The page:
As a way of spacing out the first two rounds of KotR tourney matches, a rematch of the Hardys/Brood tag match from Heat (which was brought to an early end by the Acolytes interferring) was booked.  This match easily had the best action of the night, and after silence in the early moments, the crowd was heating up for the big moves near the end.  Said "big moves" included what Jim Ross called "the damnedest spear I've ever seen."  I concur, JR.  The spear was executed by Edge on Jeff Hardy, but it wasn't enough for the win.  Instead, the Hardys snuck away with a victory when Gangrel's attempt to interfere backfired.  Now, the Hardys are the #1 contenders to the tag team titles.

The second round started with Billy Gunn and Kane doing their things.  Mr. Ass is starting to click in the ring a little bit more, but this match with Kane still didn't ignite the crowd or seem to really catch fire.  Instead, the two basically marked time until the ending which had the Big Show coming down to whack Kane with a chair (revenge from their match, of course), aiding Gunn in getting the win.

The other semi-final pit best friends against each other, as X-Pac and Road Dogg lit it up.  After some token sportsmanship, they locked horns and wrestled a tight little 5 minute match, leading up to hitting the X-Factor and getting the win.  More token sportsmanship followed.  This match could've been something, but instead came off as way too short and simply anticlimactic.  Good while it lasted, but... The WWF Title match took the next slot.  The Rock and Undertaker got off to a hot start with an early ref bump and near falls for the Rock.   This was the first of two matches that the live crowd would stay red hot for the entire time, and with good reason:  the Rock led the Undertaker to one of the latter's best matches in quite some time.  The fast-paced brawl went all over the building, and flowed nicely from out of the ring insanity to in-ring action.  As the match progressed, the Rock had to deal with Paul Bearer preventing refs from making three counts, an ether soaked rag, and ultimately, interference from HHH.  In the end, it was HHH's Pedigree on the Rock that allowed the Undertaker an opening to perform the tombstone and get the win.  A pretty solid match, though obviously not the ending the fans wanted.

The King of the Ring final followed, with X-Pac as the sentimental underdog going up against Mr. Ass.  Gunn dominated early, and actually a Fame-asser in the opening minutes.  But a lazy cover allowed X-Pac to kick out and continue the match.  From there X-Pac did have a heat sequence that got the crowd into it a bit.  But it was not to be, as Gunn eventually hit an Atomic Fame-Asser (from the second rope) to score the three count.  Now, will we call him "King Ass" or "The Ass King"?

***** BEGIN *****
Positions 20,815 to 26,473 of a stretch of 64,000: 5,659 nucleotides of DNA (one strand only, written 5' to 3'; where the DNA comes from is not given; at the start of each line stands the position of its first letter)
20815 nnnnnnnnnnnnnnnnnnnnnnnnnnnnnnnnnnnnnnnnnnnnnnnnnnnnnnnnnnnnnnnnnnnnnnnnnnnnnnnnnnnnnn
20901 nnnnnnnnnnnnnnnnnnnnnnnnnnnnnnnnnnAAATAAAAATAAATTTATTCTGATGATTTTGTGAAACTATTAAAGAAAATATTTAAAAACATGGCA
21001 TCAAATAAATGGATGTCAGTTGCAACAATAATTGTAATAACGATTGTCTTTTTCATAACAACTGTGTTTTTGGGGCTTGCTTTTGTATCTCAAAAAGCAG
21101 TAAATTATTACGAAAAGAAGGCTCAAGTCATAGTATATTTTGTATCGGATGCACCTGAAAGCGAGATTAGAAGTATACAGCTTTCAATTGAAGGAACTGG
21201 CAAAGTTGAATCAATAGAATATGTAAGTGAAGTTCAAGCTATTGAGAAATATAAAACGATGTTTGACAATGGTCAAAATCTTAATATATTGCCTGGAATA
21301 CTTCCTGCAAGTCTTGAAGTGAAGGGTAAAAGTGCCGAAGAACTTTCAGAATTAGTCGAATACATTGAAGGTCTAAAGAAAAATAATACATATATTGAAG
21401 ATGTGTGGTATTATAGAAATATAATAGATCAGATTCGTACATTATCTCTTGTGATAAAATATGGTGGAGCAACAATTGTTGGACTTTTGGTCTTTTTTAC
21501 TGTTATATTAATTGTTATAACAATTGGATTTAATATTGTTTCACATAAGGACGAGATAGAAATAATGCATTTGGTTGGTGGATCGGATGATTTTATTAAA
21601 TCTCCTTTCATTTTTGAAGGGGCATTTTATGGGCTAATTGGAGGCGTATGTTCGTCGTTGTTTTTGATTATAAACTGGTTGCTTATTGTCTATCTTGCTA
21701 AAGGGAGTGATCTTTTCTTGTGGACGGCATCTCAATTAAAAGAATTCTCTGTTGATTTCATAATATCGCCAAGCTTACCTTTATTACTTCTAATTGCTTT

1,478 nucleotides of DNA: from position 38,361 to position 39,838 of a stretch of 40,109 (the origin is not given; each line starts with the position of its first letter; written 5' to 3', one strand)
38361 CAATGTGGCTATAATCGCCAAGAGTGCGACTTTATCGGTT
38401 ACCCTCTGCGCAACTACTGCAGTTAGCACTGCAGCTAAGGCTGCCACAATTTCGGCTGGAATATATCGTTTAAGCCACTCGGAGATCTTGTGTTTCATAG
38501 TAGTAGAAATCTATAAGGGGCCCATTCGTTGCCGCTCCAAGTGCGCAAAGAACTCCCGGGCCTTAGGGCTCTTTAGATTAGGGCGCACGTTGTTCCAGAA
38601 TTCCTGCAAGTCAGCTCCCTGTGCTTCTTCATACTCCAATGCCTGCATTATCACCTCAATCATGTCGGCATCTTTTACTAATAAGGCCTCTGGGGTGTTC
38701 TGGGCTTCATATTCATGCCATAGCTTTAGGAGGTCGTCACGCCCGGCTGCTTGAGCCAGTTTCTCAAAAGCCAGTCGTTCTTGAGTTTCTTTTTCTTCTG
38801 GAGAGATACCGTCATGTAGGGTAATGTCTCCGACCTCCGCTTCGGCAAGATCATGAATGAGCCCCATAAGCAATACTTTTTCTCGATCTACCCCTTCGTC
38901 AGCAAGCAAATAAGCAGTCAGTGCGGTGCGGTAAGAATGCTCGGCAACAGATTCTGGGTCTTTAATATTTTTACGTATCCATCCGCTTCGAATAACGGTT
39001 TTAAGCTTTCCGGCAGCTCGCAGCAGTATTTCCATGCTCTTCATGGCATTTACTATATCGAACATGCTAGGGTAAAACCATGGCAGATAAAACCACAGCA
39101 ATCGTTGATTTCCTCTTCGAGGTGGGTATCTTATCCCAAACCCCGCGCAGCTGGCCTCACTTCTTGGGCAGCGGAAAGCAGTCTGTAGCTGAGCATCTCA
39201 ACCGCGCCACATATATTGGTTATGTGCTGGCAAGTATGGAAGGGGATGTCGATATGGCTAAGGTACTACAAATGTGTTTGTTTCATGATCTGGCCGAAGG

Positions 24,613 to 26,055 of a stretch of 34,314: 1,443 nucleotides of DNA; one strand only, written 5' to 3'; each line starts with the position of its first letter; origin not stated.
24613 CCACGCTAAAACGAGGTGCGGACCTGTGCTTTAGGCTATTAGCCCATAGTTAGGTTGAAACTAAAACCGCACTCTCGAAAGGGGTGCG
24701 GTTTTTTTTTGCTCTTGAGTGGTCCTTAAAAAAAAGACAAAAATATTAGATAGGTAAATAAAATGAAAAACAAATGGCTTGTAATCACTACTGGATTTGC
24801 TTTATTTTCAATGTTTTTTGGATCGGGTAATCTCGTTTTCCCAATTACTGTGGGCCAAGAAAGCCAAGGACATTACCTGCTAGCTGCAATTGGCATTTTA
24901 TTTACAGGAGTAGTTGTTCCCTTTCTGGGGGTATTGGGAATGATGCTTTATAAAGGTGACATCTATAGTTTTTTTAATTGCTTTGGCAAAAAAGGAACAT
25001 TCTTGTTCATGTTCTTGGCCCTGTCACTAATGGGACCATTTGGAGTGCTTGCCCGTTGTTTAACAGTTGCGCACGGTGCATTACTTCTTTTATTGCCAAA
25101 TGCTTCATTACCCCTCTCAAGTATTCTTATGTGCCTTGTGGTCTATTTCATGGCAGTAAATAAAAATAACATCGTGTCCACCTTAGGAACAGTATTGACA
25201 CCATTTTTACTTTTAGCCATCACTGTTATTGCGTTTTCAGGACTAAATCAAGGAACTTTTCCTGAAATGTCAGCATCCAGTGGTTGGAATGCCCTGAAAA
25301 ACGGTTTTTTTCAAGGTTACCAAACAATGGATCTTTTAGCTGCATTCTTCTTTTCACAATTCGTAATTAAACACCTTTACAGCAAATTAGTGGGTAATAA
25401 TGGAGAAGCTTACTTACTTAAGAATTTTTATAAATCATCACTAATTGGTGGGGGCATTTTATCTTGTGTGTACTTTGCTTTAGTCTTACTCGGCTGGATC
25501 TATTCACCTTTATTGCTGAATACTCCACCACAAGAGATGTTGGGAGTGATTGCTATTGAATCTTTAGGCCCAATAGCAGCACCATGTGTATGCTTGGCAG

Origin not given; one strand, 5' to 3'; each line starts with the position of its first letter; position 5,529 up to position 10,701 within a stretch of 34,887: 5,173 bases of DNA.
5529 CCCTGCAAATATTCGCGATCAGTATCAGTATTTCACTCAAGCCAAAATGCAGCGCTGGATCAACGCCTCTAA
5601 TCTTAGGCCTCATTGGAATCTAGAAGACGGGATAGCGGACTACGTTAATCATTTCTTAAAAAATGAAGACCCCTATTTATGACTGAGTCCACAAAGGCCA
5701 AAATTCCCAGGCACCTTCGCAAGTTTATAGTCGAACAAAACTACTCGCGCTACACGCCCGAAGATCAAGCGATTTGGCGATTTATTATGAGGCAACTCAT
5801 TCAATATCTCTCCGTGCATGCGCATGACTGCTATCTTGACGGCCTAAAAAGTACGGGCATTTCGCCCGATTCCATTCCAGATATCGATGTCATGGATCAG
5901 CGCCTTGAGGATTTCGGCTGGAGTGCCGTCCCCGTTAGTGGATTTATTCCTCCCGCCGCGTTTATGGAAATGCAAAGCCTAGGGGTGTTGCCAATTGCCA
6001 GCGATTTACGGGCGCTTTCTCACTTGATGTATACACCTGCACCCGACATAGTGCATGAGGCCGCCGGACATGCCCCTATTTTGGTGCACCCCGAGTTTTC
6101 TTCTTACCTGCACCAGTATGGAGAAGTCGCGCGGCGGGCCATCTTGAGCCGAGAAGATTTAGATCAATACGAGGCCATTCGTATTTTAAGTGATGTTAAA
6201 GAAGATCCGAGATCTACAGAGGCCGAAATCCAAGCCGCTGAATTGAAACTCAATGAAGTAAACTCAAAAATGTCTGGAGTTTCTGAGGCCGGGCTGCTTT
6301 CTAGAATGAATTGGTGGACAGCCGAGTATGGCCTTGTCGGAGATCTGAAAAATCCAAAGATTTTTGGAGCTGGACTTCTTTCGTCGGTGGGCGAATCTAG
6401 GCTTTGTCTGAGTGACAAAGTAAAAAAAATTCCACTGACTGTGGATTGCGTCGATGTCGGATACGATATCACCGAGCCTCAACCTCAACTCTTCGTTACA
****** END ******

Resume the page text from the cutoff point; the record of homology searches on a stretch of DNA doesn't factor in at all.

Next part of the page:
Main event time.  But first, a little backstory:   on Heat, Shane was forced to wrestle Ken Shamrock.  Shane suffered a neck injury, causing Vince to declare that he'd find a "suitable replacement" (which was OK'ed by Michaels).  After HHH -- in his wrestling gear -- interfered in the title match, Michaels ejected Hunter, as it was clear he was Vince's choice.  Vince was forced to scramble.... and before the main event match took place, he announced Steve Blackman (now doing a "mercenary for hire" gimmick) as his partner.  But before things could go much further, the latest edition of "GTV" interrupted the broadcast, showing Shane McMahon bragging to the Posse about faking a neck injury so that Vince could get a more capable replacement.  Michaels immediately ordered Shane to participate in the match, anyway.

So, now the match is finally underway, and with the originally scheduled participants, to boot....  Austin starts off hot, destroying the McMahons out of the ring, near the entrance set.  Austin actually throws Shane off the entrance way, and then knocks the supporting ladders out from underneath to drop the set on top of the McMahons.  Cool visual.  The brawl headed back to the ring, and then quickly left it again, as first Shane was put through a table, and then Vince dropped Austin onto another (but it didn't break).  Back in the ring, the three did a ton of ladder spots, with Vince taking one bump that was almost a suplex from the top of the ladder.  Austin began dominating, and eventually climbed the ladder to grab the briefcase.  But somebody with their finger on a button caused the case to be lifted out of reach, so Austin had to go back down and rejoin the fight.  In the end, Vince and Austin were duking it out on top of the ladder, and Shane decided to "sacrifice" them both, knocking the ladder down and dumping both men out of the ring.  Shane then ascended the ladder and took the briefcase (which had conveniently been lowered back down).  With that, the McMahons regained control of their company while Austin stewed inside the ring as the show faded to black.